Spatially encoded phase-contrast MRI—3D MRI movies of 1D and 2D structures at millisecond resolution

Authors

  • Klaus-Dietmar Merboldt,

    1. Biomedizinische NMR Forschungs GmbH am Max-Planck-Institut für biophysikalische Chemie, Göttingen, Germany
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  • Martin Uecker,

    1. Biomedizinische NMR Forschungs GmbH am Max-Planck-Institut für biophysikalische Chemie, Göttingen, Germany
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  • Dirk Voit,

    1. Biomedizinische NMR Forschungs GmbH am Max-Planck-Institut für biophysikalische Chemie, Göttingen, Germany
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  • Jens Frahm

    Corresponding author
    1. Biomedizinische NMR Forschungs GmbH am Max-Planck-Institut für biophysikalische Chemie, Göttingen, Germany
    • Professor, Biomedizinische NMR Forschungs GmbH am Max-Planck-Institut für biophysikalische Chemie, 37070 Göttingen, Germany===

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Abstract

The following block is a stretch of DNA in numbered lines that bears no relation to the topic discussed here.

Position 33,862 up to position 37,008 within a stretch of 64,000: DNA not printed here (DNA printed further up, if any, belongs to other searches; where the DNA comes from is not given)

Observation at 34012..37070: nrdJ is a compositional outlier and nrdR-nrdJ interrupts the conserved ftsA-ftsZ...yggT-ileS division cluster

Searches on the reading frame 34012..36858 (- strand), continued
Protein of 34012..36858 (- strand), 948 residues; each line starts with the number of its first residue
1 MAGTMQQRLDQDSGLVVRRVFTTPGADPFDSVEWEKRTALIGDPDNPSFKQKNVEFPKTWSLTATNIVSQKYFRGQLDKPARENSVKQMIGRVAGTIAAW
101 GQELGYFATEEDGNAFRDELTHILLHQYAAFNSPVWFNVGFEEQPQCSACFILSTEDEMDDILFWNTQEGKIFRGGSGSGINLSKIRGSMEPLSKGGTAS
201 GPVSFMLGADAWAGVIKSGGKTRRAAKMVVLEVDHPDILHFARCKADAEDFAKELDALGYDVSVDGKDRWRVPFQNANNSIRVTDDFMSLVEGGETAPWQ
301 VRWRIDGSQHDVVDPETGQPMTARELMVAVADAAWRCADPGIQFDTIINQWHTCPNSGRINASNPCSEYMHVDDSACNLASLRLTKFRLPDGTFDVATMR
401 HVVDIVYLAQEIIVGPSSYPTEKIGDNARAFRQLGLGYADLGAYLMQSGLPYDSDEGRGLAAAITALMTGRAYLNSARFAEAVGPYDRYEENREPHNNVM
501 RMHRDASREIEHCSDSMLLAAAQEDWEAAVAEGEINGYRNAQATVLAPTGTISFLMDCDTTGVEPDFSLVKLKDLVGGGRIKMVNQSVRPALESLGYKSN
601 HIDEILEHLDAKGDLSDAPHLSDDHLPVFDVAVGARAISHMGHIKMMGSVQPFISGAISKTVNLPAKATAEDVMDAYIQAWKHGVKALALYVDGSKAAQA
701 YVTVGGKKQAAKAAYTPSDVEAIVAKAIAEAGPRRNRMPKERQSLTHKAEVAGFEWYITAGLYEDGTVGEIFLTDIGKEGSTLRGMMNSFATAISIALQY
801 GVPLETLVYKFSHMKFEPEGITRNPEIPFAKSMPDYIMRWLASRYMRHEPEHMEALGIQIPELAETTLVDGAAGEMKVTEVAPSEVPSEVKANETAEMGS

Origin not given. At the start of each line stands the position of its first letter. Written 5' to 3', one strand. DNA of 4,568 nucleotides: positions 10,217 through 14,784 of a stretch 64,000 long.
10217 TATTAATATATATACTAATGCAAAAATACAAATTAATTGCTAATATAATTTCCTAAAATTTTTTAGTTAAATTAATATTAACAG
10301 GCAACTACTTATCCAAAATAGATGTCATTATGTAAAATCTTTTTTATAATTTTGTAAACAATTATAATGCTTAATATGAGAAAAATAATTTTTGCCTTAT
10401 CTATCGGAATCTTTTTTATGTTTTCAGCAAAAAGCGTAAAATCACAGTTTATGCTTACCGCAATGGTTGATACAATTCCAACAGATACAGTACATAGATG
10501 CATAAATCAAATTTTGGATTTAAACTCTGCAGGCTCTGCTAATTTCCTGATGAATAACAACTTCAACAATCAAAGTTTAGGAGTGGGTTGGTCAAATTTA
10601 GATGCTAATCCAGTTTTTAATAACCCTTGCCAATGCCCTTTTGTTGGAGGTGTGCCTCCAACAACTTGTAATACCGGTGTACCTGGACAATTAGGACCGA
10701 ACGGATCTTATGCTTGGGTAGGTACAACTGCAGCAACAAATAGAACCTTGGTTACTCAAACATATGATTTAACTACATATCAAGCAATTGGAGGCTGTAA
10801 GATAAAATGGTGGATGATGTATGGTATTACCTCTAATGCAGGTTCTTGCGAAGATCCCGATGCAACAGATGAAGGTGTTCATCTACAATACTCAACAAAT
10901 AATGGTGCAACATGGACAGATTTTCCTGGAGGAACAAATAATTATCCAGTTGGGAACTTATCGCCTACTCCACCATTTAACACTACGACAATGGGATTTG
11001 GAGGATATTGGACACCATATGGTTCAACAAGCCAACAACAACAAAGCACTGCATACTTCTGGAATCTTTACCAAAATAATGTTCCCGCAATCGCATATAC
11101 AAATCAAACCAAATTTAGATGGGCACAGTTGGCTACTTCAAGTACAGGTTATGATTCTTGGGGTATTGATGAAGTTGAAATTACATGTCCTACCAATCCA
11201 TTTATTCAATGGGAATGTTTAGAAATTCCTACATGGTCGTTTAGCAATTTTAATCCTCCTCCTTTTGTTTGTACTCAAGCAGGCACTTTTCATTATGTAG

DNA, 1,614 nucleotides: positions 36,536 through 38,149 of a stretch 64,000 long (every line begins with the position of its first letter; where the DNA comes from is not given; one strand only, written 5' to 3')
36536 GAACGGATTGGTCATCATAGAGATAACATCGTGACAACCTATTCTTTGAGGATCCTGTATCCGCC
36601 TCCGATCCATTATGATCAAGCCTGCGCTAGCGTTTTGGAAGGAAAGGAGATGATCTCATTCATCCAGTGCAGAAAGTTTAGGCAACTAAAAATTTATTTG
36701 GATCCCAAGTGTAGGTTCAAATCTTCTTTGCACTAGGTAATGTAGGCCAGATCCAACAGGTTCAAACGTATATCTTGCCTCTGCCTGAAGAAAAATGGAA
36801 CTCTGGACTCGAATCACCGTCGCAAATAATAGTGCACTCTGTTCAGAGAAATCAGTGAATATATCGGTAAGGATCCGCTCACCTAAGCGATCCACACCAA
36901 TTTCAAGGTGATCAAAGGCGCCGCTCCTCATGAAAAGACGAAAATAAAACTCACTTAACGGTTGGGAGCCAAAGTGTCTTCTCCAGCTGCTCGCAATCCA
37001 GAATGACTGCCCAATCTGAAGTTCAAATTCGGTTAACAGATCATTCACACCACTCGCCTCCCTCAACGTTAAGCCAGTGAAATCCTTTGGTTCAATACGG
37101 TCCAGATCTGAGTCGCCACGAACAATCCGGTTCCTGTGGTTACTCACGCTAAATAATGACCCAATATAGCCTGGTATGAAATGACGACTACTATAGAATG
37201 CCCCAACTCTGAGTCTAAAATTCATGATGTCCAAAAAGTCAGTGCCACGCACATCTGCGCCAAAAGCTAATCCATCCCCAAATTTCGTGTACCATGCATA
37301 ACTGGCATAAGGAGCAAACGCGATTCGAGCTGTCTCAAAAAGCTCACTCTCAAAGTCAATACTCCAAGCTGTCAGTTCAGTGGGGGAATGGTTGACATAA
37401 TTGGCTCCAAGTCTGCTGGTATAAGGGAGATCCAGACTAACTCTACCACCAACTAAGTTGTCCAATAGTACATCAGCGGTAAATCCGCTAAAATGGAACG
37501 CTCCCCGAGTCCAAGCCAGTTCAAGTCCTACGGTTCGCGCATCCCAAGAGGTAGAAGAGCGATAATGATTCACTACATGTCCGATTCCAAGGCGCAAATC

This work demonstrates that the principles underlying phase-contrast MRI may be used to encode spatial rather than flow information along a perpendicular dimension, if this dimension contains an MRI-visible object at only one spatial location. In particular, the situation applies to 3D mapping of curved 2D structures which requires only two projection images with different spatial phase-encoding gradients. These phase-contrast gradients define the field of view and mean spin-density positions of the object in the perpendicular dimension by respective phase differences. When combined with highly undersampled radial fast low angle shot (FLASH) and image reconstruction by regularized nonlinear inversion, spatial phase-contrast MRI allows for dynamic 3D mapping of 2D structures in real time. First examples include 3D MRI movies of the acting human hand at a temporal resolution of 50 ms. With an even simpler technique, 3D maps of curved 1D structures may be obtained from only three acquisitions of a frequency-encoded MRI signal with two perpendicular phase encodings. Here, 3D MRI movies of a rapidly rotating banana were obtained at 5 ms resolution or 200 frames per second. In conclusion, spatial phase-contrast 3D MRI of 2D or 1D structures is respective two or four orders of magnitude faster than conventional 3D MRI. Magn Reson Med, 2011. © 2011 Wiley-Liss, Inc.

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